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Category: Oral Health

Oral Health for Seniors 

Oral Health for Seniors 

Oral diseases of teeth and gums, are common among our oldest Americans who grew up without the benefit of community water fluoridation and other fluoride products.  Being disabled, homebound, or institutionalized also increases the risk of poor oral health.

Most older Americans do not have dental insurance. Often these benefits are lost when they retire. The situation may be worse for older women, who generally have lower incomes and may never have had dental insurance. Medicaid may fund dental care for low income and disabled elderly in some states, but reimbursements for this care are low. Medicare was not designed to provide routine dental care

Denture wearers or patients with missing teeth, also may choose soft foods and avoid fresh fruits and vegetables. Periodontal (gum) disease or tooth decay (cavities) are the most frequent causes of tooth loss.

Severity of periodontal (Gum) disease increases with age. According to American Dental Association      23 percent of 65- to 74-year-olds have severe disease. Overall men are more likely than women to have more severe gum disease.

Oral and pharyngeal (throat) cancers are primarily diagnosed in the elderly. Prognosis is poor where a  five-year survival rate for white patients is 56 percent and for African American patients is 34 percent.

Most older Americans take both prescription and over-the-counter drugs. Over 400 commonly used medications can cause a reduction of saliva, a dry mouth and increases the risk for oral disease including cancer. Saliva contains antimicrobial components as well as minerals that help rebuild tooth enamel attacked by decay-causing bacteria. If medications produce a dry mouth, ask your doctor if there are other drugs that can be substituted. If dry mouth cannot be avoided, drink plenty of water, chew sugarless gum, and avoid tobacco and alcohol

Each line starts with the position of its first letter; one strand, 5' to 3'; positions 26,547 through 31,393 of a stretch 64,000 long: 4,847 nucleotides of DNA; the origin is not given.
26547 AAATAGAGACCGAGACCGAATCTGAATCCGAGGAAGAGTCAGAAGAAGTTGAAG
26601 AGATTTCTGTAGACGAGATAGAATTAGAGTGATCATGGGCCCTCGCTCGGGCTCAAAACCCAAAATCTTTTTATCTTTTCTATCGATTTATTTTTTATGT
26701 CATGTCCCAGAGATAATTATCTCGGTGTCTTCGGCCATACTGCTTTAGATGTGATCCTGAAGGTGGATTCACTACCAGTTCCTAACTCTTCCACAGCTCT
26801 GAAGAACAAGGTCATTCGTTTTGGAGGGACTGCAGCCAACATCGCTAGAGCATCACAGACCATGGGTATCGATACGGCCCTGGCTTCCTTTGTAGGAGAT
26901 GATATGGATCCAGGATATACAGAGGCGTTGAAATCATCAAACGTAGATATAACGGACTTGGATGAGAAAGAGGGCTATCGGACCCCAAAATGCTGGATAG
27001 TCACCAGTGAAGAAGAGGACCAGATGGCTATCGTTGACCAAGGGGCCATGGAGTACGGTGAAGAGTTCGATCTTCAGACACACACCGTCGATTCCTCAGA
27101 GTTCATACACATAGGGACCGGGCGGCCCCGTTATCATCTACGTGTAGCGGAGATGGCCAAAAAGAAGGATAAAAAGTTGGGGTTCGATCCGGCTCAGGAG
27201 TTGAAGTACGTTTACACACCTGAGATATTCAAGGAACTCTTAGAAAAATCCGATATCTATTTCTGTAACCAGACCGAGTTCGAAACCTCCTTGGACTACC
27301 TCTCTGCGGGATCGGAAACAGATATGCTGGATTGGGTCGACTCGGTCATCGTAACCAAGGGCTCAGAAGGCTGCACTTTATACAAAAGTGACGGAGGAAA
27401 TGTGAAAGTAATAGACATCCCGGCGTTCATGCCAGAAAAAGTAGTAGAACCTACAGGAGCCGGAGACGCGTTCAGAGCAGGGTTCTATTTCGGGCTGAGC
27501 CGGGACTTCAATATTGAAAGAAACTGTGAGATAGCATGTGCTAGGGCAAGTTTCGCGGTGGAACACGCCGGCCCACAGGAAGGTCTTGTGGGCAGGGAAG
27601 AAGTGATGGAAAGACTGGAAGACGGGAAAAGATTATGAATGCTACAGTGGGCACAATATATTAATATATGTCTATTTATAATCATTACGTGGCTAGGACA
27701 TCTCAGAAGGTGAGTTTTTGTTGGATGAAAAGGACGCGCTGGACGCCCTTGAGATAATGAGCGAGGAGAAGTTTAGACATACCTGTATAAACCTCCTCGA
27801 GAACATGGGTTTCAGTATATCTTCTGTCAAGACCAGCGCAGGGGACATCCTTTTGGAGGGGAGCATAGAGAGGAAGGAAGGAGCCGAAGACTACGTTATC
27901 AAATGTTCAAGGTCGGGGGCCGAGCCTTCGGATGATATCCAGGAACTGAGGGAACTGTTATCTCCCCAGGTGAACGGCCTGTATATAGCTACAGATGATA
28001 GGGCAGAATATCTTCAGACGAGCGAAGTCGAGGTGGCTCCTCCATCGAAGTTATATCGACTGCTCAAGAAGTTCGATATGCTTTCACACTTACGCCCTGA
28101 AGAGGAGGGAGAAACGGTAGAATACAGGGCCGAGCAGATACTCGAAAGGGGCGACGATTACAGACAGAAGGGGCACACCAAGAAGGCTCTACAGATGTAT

What You Can Do to Maintain Your Oral Health

  • Drink fluoridated water and use fluoride toothpaste; fluoride provides protection against dental decay at all ages.
  • Practice good oral hygiene. Careful tooth brushing and flossing to reduce dental plaque can help prevent periodontal disease.
  • See your dentist on a regular basis. Professional care helps to maintain the overall health of the teeth and mouth, and provides for early detection of pre-cancerous or cancerous lesions. A dental visit is also important in those who only have dentures
  • Avoid tobacco. Smokers have seven times the risk of developing periodontal disease compared to non-smokers. Tobacco used in any form—cigarettes, cigars, pipes, and smokeless (spit) tobacco—increases the risk for periodontal (gum) disease, oral and throat cancers, and oral fungal infection (candidiasis). Spit tobacco containing sugar also increases the risk of cavities.
  • Limit alcohol. Drinking a high amount of alcoholic beverages is a risk factor for oral and throat cancers. Alcohol and tobacco used together are the primary risk factors for these cancers.
  • A dental exam is important prior to having chemotherapy or radiation to the head or neck. These therapies can damage or destroy oral tissues and can result in severe irritation of the oral tissues and mouth ulcers, loss of salivary function, rampant tooth decay, and destruction of bone.
  • A decrease in taste may not be signs of aging, but could be a sign of poor dental care.

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